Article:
Christopher T. Werkman



Torrence backed his sports car into a parking space. He wasn’t certain how close to the edge of the blacktop his rear tires were so he opened the door, leaned out, and twisted around to see. His foot slipped off the clutch, the car lurched, and Torrence lost his grip on the polished wood steering wheel. His shoulder slammed the pavement, legs still in the foot well. As the grit on the pavement raked at his dress shirt, the image of a cowboy dragging with one foot caught in a stirrup flashed through his mind. Stunned, it took a moment for Torrence to comprehend his situation. When he did, he realized he was in the path of his car’s front tire. The tread rolled ever closer.

A loud thump startled Gordon from his slumber. His book slipped from his grasp when he dozed off and crashed flat onto the floor. He bent to retrieve it, thinking of how dropping the book saved his life. Well, not his life per se, but Torrence’s, the character in the short story Gordon was reading. He rubbed the shoulder that pancaked on the blacktop. Of course, Gordon’s shoulder wasn’t bruised or sore.  Episodes like this one happened quite often when he read at night, especially since the cancer. He’d nod off in mid-sentence, and become a character in the story. Many times, what Gordon did was more exciting and creative than the author’s plotline.

He sighed, lifted the book back onto his lap, and paused to sip his Shiraz. He swallowed most of it, but let some gather in the shallow bowl he formed with his tongue, letting his taste buds steep in the cool liquid an extra few seconds before he swallowed. Yes, ending the chemo was the right choice. He was stage four. Why spend the last months of his life nauseous and drowsy? Now he could enjoy a few of the simple pleasures he had to forego during the course of his treatments. He took another swig, swished and swallowed. Yes, his sense of taste was finally returning to normal. The Shiraz held its familiar tart sparkle once again.

Gordon’s custom was to give stories a few hundred words or so and if they didn’t grab him, on to the next. He wasn’t certain he was staying with this one. Torrence was a twenty-eight-year-old photographer. At an outdoor art fair, he met an older painter who invited him to be a guest at a club comprised exclusively of visual artists. Torrence was wary. The painter joked he was one of the younger members, but they had a few in their forties and fifties. Christ, Torrence thought, a night spent with grandfathers.

On the upside, the painter explained that most of the well-known and revered local artists were, or had been members. They met for drinks, dinner, and conversation. Sometimes they painted or drew from models. Torrence was noncommittal at the fair, but took the painter’s card and said he’d call him.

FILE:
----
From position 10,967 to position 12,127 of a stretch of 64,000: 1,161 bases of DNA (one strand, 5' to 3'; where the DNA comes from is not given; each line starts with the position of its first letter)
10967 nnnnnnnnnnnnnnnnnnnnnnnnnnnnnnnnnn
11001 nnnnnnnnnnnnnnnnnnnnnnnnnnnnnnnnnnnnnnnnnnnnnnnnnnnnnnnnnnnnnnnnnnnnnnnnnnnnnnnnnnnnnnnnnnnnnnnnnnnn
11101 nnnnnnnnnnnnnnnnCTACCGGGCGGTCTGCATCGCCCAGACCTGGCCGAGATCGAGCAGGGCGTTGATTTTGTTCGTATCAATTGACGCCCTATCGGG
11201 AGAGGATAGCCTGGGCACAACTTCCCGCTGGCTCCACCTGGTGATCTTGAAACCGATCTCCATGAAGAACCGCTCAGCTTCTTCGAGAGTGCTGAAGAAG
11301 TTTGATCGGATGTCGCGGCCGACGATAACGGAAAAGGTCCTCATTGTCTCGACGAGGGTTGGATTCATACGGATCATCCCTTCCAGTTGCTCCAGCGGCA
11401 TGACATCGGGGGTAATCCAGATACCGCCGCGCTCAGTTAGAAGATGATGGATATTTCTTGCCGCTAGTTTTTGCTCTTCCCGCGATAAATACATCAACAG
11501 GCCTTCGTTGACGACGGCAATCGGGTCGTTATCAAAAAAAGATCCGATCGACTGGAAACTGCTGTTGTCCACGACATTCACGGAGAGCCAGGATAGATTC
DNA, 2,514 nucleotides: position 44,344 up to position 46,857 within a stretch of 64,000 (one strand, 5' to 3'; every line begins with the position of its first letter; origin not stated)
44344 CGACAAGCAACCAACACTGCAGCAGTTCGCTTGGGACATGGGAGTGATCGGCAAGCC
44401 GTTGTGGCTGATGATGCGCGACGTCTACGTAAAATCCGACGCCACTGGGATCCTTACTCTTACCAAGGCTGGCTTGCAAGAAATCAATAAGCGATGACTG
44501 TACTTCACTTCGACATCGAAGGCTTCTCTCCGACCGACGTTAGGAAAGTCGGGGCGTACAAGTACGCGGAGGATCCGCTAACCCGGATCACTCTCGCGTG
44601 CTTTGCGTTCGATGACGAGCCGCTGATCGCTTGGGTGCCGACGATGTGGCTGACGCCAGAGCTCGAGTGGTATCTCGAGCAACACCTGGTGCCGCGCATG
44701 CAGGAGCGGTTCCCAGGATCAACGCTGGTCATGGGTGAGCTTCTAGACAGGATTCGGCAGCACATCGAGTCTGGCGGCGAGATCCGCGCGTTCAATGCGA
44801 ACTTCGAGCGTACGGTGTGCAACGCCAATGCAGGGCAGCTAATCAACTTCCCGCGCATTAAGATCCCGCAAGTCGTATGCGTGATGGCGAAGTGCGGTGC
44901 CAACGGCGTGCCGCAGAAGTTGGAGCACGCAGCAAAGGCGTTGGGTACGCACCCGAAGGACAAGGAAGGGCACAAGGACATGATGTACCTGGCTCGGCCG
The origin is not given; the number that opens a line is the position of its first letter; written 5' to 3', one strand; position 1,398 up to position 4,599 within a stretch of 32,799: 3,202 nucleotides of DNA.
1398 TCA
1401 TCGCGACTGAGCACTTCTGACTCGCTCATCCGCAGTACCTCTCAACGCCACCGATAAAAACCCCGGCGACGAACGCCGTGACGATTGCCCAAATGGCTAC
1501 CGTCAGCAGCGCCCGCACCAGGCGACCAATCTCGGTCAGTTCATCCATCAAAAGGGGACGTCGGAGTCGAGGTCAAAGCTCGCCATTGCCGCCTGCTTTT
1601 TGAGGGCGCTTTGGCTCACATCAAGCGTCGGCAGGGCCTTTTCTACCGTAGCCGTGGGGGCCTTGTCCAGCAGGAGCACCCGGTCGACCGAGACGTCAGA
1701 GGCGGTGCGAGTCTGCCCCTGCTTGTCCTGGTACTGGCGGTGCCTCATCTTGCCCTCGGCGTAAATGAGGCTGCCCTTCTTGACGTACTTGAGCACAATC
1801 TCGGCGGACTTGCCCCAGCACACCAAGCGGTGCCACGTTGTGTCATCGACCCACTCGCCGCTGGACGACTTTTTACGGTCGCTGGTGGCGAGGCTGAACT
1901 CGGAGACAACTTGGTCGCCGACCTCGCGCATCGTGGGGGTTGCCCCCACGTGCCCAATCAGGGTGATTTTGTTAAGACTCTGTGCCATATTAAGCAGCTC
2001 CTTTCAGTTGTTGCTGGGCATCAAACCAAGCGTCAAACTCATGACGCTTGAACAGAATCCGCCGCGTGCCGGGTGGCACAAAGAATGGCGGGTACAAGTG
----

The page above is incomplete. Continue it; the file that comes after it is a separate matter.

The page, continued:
After Googling the club later in the evening, Torrence became convinced it would be worth a visit. The club was founded in 1895, and its organizers were also the founders of the Toledo Museum of Art, one of the finest in the Midwest. And true to the old painter’s word, many well-known local painters, and even a few photographers, were members. Or were until they died. This was near where Gordon drifted off. He settled back in his recliner and began to read.

Torrence called and left a voicemail accepting the artist’s invitation. Some guy named Sommerfield. When he backed his car into a spot in the parking lot, Torrence was nervous. This Sommerfield guy, Torrence couldn’t remember his first name, said to arrive anytime after 5:00. Torrence shut down the engine and checked the dashboard clock. 5:03. Damn, he didn’t want to seem too eager. Additionally, the idea of knocking on a door as a total stranger, not knowing who might answer other than the painter whose first name he couldn’t recall, was unsettling.

Torrence got out of his car, cinched his tie, and finger-combed his hair. He thought about getting back into his car to use a mirror, but the door to the club opened, and the old painter poked his head out.

“Hey, there you are,” he boomed. He came out onto the porch and looked down at Torrence, smiling broadly. “Glad you made it, Terrance.”

Torrence grinned back, relieved he was off the hook about not remembering the painter’s name. “Actually, it’s Torrence. But we’re all good, Mr. Sommerfield because I can’t remember your first name either,” he said, turning for the steps leading to the porch.

Sommerfield’s face caved into a grimace, and he clutched at his chest with both hands. His eyes popped open so wide, white surrounded each of his blue irises. His mouth gaped as though he was trying to dislodge something from his throat, and the sounds he croaked were guttural zombie-like grunts.

Torrence vaulted the steps but failed to reach Sommerfield before he dropped, his head slamming the plank floor.

Gordon woke up again. Sure enough, his book slipped from his fingers once more. He chuckled. Maybe I should just go to bed, he thought, checking his watch. It was 10:30, and since the damned time change dictated all clocks be moved back an hour, Gordon would in effect be going to bed at 9:30 if he turned in now. Fuck, I’d wind up eating breakfast at 6:00.